Mukai Maromo Says KO Win Over Adam Lynn “Went Exactly as I Planned”
Lightweight Concedes Victory “Not as Glorious” Due to Non-Title Status
By Kelsey Mowatt
Mukai Maromo needed an impressive win at the Maximum Fighting Championship’s latest event Friday night, and the rising lightweight did just that. After earning a controversial, split decision win over Adam Lynn in May, the promotion elected to set up a rematch at MFC 34. Not only did Maromo manage to score his second win over the resilient vet, but this time, the talented striker left no room for debate.
“I always like to win fights decisively and never leave a shadow of a doubt,” said Maromo, who finished Lynn off with devastating knee to the jaw in round two. “That’s what I set out to do for this one and I’m glad it went exactly as I planned.”
“It was just like I said; I was going to feel him out in the first round, try to figure out how to beat him, nullify his takedowns, and go for the knockout in the second,” Maromo added.
Heading into the MFC 34 headliner, Lynn had relayed to Full Contact Fighter that he believed his bouts with Maromo were going to “make each other a better fighter.” As the bout unfolded, it became apparent that Maromo had more answers for the takedown and grappling game of Lynn than when they fought before.
“This has definitely helped me,” said Maromo, while discussing the impact of the bouts. “The first encounter more than anything. My ground game had gotten to a point where I was really comfortable letting my hands and my kicks go and then he came along and put a couple takedowns on me and was able to keep me down for an extended period of time. That was something I didn’t like at all.”
“I took the onus to be able to get up out of most situations,” the 29 year-old-fighter furthered. “Whether a person’s in sidemount, fullmount, halfguard, and it paid off dividends as everybody saw in the fight.”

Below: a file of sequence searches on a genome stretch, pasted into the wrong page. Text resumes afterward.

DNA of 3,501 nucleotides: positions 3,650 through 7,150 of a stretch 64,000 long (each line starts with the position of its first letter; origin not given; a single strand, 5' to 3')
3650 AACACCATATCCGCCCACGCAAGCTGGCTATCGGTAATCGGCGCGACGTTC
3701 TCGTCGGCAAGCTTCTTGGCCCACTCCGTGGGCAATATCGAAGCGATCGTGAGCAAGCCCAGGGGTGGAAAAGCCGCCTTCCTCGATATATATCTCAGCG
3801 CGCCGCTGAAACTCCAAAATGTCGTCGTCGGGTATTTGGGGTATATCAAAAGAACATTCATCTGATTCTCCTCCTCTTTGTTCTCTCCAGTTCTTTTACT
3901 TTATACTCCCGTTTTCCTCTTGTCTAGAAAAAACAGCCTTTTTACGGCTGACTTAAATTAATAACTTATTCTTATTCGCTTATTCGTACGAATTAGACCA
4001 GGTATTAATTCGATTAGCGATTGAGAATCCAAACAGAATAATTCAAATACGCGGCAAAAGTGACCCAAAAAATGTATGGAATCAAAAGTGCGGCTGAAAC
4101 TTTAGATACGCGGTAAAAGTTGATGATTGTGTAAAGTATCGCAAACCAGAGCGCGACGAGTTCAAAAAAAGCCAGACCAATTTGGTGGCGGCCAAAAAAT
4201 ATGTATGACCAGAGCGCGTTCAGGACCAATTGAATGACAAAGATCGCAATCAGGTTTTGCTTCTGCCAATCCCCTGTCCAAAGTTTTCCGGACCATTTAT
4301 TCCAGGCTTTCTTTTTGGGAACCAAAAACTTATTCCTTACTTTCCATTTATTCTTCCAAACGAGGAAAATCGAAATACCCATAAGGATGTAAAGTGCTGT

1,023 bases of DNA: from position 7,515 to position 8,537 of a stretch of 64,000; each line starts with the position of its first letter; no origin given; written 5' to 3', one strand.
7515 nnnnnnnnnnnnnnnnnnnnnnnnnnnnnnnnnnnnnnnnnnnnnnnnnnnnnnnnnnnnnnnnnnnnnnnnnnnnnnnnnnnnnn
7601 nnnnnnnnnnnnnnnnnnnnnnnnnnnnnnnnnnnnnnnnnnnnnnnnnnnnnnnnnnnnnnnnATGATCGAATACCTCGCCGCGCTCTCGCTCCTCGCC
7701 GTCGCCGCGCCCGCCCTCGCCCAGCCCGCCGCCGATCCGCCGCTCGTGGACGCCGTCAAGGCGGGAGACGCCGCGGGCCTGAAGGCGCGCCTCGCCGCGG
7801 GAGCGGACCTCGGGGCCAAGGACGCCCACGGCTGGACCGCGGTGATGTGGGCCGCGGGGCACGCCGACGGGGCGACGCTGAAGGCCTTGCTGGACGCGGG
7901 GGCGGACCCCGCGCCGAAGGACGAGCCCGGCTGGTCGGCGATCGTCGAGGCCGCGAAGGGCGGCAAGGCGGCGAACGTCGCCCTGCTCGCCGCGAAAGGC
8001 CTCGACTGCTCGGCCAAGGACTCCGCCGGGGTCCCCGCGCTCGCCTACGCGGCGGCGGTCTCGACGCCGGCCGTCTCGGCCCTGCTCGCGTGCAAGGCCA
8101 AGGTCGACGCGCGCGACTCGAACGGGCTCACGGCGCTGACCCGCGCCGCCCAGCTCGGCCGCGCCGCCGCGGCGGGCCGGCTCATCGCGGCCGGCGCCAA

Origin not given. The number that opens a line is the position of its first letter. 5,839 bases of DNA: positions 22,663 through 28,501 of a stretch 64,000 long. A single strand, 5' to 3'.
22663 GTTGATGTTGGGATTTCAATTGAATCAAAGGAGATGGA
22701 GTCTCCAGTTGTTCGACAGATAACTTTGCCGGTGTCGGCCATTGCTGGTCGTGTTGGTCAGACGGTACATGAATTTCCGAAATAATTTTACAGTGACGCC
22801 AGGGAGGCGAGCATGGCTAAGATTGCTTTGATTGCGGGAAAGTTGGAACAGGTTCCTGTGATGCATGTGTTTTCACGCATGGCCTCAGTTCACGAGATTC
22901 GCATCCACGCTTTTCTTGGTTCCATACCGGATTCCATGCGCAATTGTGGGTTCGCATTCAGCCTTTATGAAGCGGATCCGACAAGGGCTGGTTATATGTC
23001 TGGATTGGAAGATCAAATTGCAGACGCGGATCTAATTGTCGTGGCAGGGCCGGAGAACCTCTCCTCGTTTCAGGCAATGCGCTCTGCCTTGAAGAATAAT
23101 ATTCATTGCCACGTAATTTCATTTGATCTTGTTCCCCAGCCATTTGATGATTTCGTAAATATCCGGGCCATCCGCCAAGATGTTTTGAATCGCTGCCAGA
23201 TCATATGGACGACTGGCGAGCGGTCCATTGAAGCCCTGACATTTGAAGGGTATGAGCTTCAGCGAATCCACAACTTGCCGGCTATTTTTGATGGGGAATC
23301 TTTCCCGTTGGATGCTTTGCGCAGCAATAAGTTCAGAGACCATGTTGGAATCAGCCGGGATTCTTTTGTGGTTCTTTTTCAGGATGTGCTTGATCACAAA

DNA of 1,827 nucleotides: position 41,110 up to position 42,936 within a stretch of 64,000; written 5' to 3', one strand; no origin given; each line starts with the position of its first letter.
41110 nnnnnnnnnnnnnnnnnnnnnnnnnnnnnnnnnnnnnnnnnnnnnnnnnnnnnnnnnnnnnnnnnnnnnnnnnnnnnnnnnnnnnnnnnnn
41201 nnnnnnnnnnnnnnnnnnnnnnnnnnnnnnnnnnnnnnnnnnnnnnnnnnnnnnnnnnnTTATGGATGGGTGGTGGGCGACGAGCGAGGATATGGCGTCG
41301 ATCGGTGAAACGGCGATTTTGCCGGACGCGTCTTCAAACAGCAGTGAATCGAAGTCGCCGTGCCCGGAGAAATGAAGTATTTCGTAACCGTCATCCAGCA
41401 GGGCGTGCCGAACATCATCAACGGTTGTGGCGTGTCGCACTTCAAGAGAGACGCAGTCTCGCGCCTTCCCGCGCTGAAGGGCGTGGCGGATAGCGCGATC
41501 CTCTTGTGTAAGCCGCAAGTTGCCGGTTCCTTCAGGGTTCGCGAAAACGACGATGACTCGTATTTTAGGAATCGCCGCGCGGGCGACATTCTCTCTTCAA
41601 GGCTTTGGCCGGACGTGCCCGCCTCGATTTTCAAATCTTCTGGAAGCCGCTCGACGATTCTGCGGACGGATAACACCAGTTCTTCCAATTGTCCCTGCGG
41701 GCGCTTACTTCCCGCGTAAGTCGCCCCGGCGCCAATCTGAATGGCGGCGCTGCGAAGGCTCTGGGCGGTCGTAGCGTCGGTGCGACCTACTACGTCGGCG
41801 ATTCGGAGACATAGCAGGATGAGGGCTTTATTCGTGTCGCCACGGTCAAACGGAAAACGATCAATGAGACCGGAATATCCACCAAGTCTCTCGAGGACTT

Thanks to Maromo’s 16-3 kickboxing record and various Muay Thai titles, the fighter transitioned into MMA with an extensive striking background and a highly regarded rep to go along with it. Maromo admits, however, that the rest of his MMA game needed a little work.
“At the beginning of this journey my ground game was non-existent,” said the Edmonton resident. “I sort of knew what I had seen on TV but I didn’t really know what BJJ was. I didn’t know what an armbar, or triangle-choke was, at least the technical applications of them. It looked cool, but I didn’t know how to use them or get out of it. Even the wrestling aspect of it was a tremendous journey.”
“I think a lot of people overlook that I’ve done a lot of work on my wrestling and BJJ because of my Muay Thai,” the Iron Tiger Muay Thai fighter relayed. “After doing Muay Thai so extensively it was a really big challenge to change up my stance and fighting style, and be able to add in my wrestling and jiu-jitsu as part of a MMA fight.”
Although Maromo closed the book on his series with Lynn in dramatic fashion, there was one disappointing outcome for him on the night. The fight did not end up being a championship bout as scheduled, due to the fact Lynn failed to make weight for the headliner.
“I was partly disappointed because the highlight reel finish was part of the plan from the get go, and it was a bonus to get it on such a high level stage,” said Maromo, who is expected to fight for the promotion’s belt later this year.“The MFC is a renowned organization and gets a lot of exposure…but the plan was to get the finish and that belt, so it wasn’t as glorious as it could have been.”